Welcome to CDC stacks | Challenges to implementation of developmental screening in urban primary care: a mixed methods study - 22474 | CDC Public Access
Stacks Logo
Advanced Search
Select up to three search categories and corresponding keywords using the fields to the right. Refer to the Help section for more detailed instructions.
 
 
Help
Clear All Simple Search
Advanced Search
Challenges to implementation of developmental screening in urban primary care: a mixed methods study
Filetype[PDF-266.10 KB]


Details:
  • Pubmed ID:
    24447411
  • Pubmed Central ID:
    PMC3899611
  • Description:
    Background

    Research is needed to identify challenges to developmental screening and strategies for screening in an urban pediatric setting.

    Methods

    Parents of young children and clinicians at four urban pediatric practices participated in focus groups prior to implementation of screening. Participants were queried regarding attitudes, social norms, and barriers to developmental screening. Using information from the focus groups, workflow strategies were developed for implementing screening. Referral rates and satisfaction with screening were gathered at the conclusion.

    Results

    Six focus groups of parents and clinicians were conducted. Major themes identified included 1) parents desired greater input on child development and increased time with physicians, 2) physicians did not fully trust parental input, 3) physicians preferred clinical acumen over screening tools, and 4) physicians lacked time and training to conduct screening. For the intervention, developmental screening was implemented at the 9-, 18-, 24-, and 30-month well visits using the Ages & Stages Questionnaire-II and the Modified Checklist for Toddlers. 1397 (98% of eligible) children under 36 months old were enrolled, and 1184 (84%) were screened at least once. 1002 parents (85%) completed a survey at the conclusion of the screening trial. Most parents reported no difficulty completing the screens (99%), felt the screens covered important areas of child development (98%), and felt they learned about their child’s strengths and limitations (88%).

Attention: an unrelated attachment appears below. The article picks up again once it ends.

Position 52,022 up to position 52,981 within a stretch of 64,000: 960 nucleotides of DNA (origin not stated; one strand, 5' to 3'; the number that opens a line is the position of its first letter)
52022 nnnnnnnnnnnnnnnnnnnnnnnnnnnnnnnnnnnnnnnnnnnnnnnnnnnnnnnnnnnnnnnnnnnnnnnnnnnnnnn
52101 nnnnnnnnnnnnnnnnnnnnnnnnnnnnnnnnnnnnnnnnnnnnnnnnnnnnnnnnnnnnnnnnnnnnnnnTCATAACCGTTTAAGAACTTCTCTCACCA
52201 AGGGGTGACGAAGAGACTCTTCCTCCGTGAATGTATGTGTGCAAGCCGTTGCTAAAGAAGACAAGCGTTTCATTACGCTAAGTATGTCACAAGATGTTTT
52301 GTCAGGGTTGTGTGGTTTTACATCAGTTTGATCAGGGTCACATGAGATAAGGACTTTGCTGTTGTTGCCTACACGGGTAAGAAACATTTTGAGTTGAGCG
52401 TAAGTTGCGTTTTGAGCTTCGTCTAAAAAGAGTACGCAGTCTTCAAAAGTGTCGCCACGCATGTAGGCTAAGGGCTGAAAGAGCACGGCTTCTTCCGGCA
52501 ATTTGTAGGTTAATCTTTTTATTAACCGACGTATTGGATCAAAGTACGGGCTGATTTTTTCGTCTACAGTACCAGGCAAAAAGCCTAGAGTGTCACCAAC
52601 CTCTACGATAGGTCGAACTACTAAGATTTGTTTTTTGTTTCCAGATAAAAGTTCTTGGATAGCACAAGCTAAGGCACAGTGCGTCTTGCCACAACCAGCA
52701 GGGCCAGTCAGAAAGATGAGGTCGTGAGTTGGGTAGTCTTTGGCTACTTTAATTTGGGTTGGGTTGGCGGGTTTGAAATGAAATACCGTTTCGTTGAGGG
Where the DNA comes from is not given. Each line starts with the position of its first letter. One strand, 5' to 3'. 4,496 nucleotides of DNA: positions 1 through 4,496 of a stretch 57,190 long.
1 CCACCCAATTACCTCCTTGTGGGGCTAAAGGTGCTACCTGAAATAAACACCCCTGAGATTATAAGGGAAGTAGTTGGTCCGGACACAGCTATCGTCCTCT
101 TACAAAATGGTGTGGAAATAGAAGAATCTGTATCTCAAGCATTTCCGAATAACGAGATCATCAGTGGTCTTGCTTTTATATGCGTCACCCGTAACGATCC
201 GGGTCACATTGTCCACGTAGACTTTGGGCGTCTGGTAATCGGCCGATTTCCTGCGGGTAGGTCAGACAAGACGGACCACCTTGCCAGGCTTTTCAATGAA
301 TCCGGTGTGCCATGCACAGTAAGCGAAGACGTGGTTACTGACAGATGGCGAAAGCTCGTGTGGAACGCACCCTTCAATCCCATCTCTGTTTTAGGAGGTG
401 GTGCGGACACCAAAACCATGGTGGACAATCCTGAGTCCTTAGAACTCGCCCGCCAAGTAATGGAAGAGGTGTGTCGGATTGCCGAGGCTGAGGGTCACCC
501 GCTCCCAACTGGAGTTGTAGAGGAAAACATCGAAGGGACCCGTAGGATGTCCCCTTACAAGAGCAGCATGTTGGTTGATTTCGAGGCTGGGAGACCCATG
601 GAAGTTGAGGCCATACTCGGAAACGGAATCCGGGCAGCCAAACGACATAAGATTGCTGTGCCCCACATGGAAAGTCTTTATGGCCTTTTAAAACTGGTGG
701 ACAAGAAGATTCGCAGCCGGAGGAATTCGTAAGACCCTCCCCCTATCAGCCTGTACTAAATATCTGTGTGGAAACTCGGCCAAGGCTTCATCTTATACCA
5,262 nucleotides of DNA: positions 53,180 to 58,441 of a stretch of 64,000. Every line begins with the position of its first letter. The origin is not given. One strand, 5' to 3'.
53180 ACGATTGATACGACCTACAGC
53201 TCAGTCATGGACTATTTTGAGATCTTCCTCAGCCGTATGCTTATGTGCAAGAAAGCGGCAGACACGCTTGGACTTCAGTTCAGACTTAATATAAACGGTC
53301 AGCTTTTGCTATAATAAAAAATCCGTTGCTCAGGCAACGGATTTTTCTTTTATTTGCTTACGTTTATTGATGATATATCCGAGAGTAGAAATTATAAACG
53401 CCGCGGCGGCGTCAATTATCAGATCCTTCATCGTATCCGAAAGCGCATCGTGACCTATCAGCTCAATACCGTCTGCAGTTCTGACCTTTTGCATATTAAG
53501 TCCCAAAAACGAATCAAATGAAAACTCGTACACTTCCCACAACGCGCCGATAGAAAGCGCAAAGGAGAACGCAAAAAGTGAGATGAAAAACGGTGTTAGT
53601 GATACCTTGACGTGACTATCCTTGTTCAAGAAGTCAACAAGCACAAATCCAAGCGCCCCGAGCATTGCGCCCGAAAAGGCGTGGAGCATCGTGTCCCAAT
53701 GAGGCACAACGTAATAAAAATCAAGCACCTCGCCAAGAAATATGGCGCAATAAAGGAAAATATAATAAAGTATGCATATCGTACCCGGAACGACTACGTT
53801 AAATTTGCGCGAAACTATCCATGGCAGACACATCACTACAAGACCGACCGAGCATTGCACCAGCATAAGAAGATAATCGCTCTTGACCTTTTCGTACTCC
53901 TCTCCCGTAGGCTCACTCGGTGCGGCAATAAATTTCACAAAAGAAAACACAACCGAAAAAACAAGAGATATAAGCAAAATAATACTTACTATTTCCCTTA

Conclusions

    Developmental screening in urban low-income practices is feasible and acceptable, but requires strategies to capture parental input, provide training, facilitate referrals, and develop workflow procedures and electronic decision support.

  • Document Type:
  • Collection(s):
  • Funding:
    R18DD000345/DD/NCBDD CDC HHS/United States
No Related Documents.
You May Also Like: